• I discovered in a previous experiment that green tea is great and I get satisfaction out of doing something that's healthy for me.
  • I prefer the taste of this tea and it still gives me a bit of caffeine.

You can find my recipe for this tea here in the community.

Step 3: Easy Daily Investing

I tried out different exchanges to see where daily investing would be most seamless and most satisfying. Among the options I tried, both Bitstamp and FTX were reasonably suitable for this.

At the beginning of the experiment, I pre-funded an account and made a point of manually buying $7 worth of Bitcoin every day, as I was having the first sip of my tea.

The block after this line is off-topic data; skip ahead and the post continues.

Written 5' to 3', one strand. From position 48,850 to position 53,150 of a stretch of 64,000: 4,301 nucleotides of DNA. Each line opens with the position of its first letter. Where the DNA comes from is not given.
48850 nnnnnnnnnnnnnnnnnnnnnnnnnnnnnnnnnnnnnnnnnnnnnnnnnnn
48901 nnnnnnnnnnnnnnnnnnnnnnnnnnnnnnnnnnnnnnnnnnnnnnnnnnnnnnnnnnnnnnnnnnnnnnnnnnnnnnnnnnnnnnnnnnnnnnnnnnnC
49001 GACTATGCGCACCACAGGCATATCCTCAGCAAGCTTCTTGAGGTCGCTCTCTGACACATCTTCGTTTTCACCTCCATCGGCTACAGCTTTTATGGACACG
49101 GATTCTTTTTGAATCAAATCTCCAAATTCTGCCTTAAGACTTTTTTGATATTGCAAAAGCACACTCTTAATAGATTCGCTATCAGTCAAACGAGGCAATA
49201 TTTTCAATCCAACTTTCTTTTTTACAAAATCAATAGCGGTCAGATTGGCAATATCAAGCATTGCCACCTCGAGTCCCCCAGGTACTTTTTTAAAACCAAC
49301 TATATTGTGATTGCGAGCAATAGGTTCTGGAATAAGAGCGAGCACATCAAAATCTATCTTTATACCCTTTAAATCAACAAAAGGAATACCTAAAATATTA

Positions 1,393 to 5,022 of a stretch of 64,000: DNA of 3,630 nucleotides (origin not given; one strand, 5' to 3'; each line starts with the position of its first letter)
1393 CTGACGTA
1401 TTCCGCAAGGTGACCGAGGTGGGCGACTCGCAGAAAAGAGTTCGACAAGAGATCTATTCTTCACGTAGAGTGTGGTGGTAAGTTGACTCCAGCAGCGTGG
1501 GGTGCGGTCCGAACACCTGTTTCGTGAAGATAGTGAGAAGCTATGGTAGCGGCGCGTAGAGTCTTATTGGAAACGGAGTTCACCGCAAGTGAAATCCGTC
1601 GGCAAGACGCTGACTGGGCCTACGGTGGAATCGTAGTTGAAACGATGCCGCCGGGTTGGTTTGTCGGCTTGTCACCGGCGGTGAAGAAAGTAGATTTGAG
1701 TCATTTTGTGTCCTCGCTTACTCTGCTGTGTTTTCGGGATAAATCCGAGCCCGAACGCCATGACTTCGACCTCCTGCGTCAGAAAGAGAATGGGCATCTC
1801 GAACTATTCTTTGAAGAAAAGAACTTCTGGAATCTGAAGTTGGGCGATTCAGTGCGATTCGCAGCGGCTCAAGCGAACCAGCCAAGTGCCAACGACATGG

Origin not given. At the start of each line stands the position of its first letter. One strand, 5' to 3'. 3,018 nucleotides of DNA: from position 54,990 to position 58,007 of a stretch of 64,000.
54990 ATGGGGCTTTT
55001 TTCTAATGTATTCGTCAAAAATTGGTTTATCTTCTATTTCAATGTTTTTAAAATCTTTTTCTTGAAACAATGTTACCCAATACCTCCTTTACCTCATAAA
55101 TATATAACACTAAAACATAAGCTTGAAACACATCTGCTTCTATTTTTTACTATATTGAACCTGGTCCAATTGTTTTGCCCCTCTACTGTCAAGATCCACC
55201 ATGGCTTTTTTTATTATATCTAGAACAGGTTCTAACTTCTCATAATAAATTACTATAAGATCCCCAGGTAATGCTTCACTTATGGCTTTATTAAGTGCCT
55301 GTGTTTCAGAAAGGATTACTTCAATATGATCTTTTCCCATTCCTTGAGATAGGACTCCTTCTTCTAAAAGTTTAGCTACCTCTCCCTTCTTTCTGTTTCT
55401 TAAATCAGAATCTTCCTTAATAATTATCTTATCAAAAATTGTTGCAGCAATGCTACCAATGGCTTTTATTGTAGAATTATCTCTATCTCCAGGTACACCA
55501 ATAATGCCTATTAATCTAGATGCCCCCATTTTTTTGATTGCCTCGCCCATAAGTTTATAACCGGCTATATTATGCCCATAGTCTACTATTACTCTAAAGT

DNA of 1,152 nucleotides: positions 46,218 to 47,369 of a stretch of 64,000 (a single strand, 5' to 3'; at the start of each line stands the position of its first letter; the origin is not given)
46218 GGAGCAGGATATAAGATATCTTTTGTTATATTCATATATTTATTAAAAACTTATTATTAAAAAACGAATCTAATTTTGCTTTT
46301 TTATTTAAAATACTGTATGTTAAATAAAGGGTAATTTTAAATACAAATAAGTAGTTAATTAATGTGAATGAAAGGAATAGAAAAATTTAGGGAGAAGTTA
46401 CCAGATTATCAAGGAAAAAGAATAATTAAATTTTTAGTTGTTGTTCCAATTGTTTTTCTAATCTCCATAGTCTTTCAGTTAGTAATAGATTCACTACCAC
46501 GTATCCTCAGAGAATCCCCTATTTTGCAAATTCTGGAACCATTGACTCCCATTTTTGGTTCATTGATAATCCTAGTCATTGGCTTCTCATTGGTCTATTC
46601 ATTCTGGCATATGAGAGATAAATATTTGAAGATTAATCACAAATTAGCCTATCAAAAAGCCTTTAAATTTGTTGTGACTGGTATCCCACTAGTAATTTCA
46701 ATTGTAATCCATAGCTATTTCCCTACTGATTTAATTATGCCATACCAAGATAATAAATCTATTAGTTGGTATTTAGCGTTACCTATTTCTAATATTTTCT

Because this is a clearer and more satisfying replacement for spending the $7 every day. Of course it is more efficient to just make a $210 investment once a month, but that doesn't feel as good.

With my approach, I got the satisfaction of investing a little bit, every single day.

I kept this up for about 5 weeks until I got fed up with it. At that point, I set up an automated daily transfer using the DCA feature on Binance.

Step 4: Optimize the Non-Obvious

At this point, I'm still not done. Upon closer inspection, this daily coffee shop habit I had was not just about coffee. On most days, I would take a detour through the local park before heading to the coffee shop.

For me, this habit was an opportunity to get outdoors, get some sunlight and do some walking. It also gives me a chance to step away from my desk and switch off of work mode for a moment.

In this regard, my new tea-at-home habit is actually a step back.